Table 6.2 Top 10 LEA Authorizers by Total Enrollment, 2018-19
|Los Angeles Unified School District||154,006|
|Miami Dade County Public Schools||68,439|
|Philadelphia School District||65,949|
|Chicago Public Schools||56,859|
|Broward County Public Schools||46,249|
|Orleans Parish School District||45,911|
|Hillsborough County Public Schools||24,384|
|New York City Chancellor's Office||23,171|
|San Diego Unified School District||21,529|
|Denver Public Schools||20,620|
The largest SEA authorizer by enrollment total is the Texas Education Agency (“TEA”). TEA accounts for 88% of Texas charter school students, which is significant given the state’s status as one of the biggest charter sectors nationwide. Overall, TEA enrolls approximately 9.5% of charter school students in the United States. The North Carolina Department of Education, New Jersey Department of Education, and Massachusetts Department of Education, which also have some of the highest enrollment levels, each account for 99-100% of charter students in their states.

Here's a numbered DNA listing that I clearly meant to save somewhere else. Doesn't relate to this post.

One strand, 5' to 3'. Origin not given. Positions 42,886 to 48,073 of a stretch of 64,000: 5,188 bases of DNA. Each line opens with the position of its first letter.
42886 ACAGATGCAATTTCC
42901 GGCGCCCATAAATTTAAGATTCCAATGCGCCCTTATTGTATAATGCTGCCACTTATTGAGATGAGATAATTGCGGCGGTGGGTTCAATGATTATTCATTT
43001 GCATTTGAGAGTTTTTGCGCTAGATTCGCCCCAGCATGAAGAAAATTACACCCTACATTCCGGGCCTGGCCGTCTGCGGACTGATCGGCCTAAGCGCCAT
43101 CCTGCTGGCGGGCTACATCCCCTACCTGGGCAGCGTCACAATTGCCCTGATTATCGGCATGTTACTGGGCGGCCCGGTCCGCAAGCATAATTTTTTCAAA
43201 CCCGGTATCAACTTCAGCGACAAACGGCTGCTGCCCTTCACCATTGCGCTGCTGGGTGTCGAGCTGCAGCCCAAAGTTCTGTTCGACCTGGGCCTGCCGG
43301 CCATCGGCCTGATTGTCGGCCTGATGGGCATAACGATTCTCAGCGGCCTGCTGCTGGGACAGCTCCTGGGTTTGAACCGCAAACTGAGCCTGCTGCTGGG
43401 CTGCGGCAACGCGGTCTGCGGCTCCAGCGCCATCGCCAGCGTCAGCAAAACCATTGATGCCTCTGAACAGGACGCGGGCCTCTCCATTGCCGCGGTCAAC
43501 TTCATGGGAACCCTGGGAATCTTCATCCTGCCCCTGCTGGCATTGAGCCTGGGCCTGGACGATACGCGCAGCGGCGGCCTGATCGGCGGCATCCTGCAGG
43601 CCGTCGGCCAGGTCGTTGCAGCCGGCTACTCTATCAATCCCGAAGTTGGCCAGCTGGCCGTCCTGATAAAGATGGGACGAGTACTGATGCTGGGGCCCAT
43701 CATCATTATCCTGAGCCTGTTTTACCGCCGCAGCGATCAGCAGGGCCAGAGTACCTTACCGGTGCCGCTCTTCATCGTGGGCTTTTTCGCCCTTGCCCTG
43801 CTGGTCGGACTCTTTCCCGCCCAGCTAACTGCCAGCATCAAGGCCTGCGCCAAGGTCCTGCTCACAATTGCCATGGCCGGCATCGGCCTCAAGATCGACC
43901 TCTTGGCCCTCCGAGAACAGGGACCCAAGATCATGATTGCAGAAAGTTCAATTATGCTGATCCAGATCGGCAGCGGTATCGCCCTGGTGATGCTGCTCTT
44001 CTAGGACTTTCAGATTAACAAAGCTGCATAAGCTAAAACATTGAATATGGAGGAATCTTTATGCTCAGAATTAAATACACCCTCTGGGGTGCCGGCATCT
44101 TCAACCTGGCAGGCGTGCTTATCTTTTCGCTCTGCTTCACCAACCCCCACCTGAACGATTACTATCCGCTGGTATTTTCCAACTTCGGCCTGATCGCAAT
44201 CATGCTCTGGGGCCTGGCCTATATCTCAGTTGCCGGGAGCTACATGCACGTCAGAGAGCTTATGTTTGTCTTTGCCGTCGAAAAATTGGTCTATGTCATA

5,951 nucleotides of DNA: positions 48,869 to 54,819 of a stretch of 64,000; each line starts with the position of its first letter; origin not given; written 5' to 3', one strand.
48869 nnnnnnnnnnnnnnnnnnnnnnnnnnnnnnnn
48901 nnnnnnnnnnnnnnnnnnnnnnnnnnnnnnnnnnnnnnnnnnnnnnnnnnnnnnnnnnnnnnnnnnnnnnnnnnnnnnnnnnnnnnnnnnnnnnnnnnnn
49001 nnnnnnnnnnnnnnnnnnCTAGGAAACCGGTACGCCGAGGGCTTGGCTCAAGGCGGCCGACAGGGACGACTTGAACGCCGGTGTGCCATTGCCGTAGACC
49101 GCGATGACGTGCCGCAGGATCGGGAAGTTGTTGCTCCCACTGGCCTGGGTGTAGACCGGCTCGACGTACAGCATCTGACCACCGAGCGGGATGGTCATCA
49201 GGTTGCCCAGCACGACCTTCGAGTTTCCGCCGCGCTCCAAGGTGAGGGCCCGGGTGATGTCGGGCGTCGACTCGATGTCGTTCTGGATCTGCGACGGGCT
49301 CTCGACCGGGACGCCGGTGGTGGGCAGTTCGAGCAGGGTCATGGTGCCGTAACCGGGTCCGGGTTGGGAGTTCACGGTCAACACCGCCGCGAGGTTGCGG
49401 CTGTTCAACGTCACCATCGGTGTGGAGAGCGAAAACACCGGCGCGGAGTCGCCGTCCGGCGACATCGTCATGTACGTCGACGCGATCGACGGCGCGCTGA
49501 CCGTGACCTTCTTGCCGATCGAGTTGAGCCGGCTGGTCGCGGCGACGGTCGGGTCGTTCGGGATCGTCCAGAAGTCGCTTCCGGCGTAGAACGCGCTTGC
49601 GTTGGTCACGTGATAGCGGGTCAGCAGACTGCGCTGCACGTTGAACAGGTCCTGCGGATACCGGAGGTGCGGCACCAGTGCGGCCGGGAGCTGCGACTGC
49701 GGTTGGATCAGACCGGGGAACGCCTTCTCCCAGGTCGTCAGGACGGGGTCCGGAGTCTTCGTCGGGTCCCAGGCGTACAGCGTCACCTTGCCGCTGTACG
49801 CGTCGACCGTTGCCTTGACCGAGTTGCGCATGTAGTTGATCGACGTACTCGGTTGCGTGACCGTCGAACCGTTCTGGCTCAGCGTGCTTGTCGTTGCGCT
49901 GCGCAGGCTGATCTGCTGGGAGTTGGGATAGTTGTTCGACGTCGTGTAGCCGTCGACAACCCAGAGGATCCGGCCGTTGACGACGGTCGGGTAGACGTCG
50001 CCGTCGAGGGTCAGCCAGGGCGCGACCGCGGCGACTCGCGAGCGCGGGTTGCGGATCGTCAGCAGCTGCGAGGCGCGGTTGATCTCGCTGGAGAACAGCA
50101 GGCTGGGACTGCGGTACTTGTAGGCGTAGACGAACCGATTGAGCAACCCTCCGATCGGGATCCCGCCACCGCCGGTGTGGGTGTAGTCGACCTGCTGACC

Table 6.3 Top 10 SEA Authorizers
|Texas Education Agency||314,378|
|North Carolina Department of Education||110,543|
|New Jersey Department of Education||51,999|
|Massachusetts Department of Education||46,954|
|Pennsylvania Department of Education||37,339|
|Arkansas State Board of Education||35,432|
|New York State Education Department||32,344|
|New Mexico Public Education Commission||14,340|
|Delaware State Board of Education||14,232|